Binding is usually divided into two categories – bias binding OR straight of grain or cross grain binding. Bias binding is cut on the bias and stretches. And here’s the bias on the fabric. You can see it stretches as opposed to cross grain or straight of grain which is cut on the selvage area or cross grain; there’s very little give here.
Most of packaged binding is cut on the bias. You can buy it in different widths and in a single fold or double fold. If you have a quilt with a curved edge, you need to use bias binding. It needs to stretch to get around those curves. Also if you’ve got a quilt that’s going to receive a lot of wear and washings, you’ll probably want to use bias binding as it holds up better than straight of grain. Wall hangings or quilts that don’t get used often don’t need bias binding. It’s OK to use the straight of grain binding which I actually think is easier to make.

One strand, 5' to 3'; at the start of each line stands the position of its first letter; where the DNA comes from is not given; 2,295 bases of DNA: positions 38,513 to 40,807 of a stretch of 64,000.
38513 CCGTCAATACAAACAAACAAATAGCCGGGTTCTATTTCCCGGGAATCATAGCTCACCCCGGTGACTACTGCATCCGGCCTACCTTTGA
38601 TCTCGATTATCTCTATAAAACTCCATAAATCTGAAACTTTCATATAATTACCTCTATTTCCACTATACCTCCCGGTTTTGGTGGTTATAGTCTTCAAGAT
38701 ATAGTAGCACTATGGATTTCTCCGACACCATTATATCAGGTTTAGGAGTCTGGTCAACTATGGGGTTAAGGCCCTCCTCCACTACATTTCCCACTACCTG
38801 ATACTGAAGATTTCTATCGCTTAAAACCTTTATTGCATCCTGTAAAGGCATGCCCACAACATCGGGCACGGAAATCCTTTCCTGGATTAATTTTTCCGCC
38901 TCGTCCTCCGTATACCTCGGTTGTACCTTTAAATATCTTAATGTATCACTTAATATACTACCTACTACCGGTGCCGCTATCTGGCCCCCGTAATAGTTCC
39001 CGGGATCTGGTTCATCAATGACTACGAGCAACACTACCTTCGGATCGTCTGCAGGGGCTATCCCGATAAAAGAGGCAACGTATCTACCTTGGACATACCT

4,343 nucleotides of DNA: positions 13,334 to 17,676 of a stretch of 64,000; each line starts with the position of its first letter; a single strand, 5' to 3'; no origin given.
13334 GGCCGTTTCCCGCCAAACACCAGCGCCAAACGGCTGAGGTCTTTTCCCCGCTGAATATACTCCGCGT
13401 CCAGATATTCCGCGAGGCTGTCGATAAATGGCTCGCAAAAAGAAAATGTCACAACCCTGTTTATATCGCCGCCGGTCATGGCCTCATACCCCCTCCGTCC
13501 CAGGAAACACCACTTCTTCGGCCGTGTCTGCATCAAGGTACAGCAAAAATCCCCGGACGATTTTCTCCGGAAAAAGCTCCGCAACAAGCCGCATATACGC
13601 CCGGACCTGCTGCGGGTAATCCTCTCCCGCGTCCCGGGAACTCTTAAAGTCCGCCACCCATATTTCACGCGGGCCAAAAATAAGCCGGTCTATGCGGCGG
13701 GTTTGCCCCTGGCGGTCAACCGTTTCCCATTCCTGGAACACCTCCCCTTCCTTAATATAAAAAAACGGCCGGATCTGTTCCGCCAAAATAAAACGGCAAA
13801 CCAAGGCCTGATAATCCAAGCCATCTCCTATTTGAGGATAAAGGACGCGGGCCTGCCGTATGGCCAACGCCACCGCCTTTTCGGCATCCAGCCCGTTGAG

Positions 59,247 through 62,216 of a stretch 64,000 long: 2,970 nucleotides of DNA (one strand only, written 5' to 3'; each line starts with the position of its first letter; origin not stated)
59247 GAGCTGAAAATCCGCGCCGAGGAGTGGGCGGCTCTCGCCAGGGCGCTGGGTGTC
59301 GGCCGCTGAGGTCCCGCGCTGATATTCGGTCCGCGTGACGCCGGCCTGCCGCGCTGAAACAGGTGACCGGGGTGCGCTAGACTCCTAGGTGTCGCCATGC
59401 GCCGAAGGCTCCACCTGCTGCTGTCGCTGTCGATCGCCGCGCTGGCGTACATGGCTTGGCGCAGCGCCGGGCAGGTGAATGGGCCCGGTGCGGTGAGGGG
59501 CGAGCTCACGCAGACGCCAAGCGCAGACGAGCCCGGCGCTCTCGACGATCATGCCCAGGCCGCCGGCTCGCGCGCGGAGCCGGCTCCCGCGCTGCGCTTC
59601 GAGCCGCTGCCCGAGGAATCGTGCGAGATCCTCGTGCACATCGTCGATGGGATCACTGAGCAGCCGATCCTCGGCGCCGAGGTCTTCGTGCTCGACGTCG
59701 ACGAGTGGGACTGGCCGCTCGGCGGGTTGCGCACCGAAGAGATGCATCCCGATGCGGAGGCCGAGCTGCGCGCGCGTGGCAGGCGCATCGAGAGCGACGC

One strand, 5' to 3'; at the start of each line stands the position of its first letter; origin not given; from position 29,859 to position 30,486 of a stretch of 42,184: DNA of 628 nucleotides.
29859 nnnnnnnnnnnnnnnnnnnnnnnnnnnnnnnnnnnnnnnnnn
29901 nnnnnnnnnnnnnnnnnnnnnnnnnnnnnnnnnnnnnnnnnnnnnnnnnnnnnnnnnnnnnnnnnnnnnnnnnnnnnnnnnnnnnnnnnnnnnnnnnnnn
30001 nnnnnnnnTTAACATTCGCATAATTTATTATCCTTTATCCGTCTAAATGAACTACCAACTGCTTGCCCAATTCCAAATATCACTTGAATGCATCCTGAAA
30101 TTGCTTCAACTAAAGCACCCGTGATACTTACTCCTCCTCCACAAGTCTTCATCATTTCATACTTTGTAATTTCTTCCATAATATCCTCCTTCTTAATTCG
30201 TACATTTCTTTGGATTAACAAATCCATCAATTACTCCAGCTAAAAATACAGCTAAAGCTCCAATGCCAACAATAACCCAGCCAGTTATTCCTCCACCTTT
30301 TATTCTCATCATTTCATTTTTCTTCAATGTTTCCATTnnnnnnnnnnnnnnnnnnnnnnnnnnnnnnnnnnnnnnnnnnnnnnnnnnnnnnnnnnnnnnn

In this video series, I’ll show you how to make a type of binding called double fold or straight of grain (or cross grain) binding. I like to make my binding because I can make it any size or I can use any fabric. Sometimes I use the fabric from the border so you don’t notice the binding so much. Other times I like to try something different that might add another border or design element to the quilt.
In the next video, I’ll show you how to prepare your quilt for binding.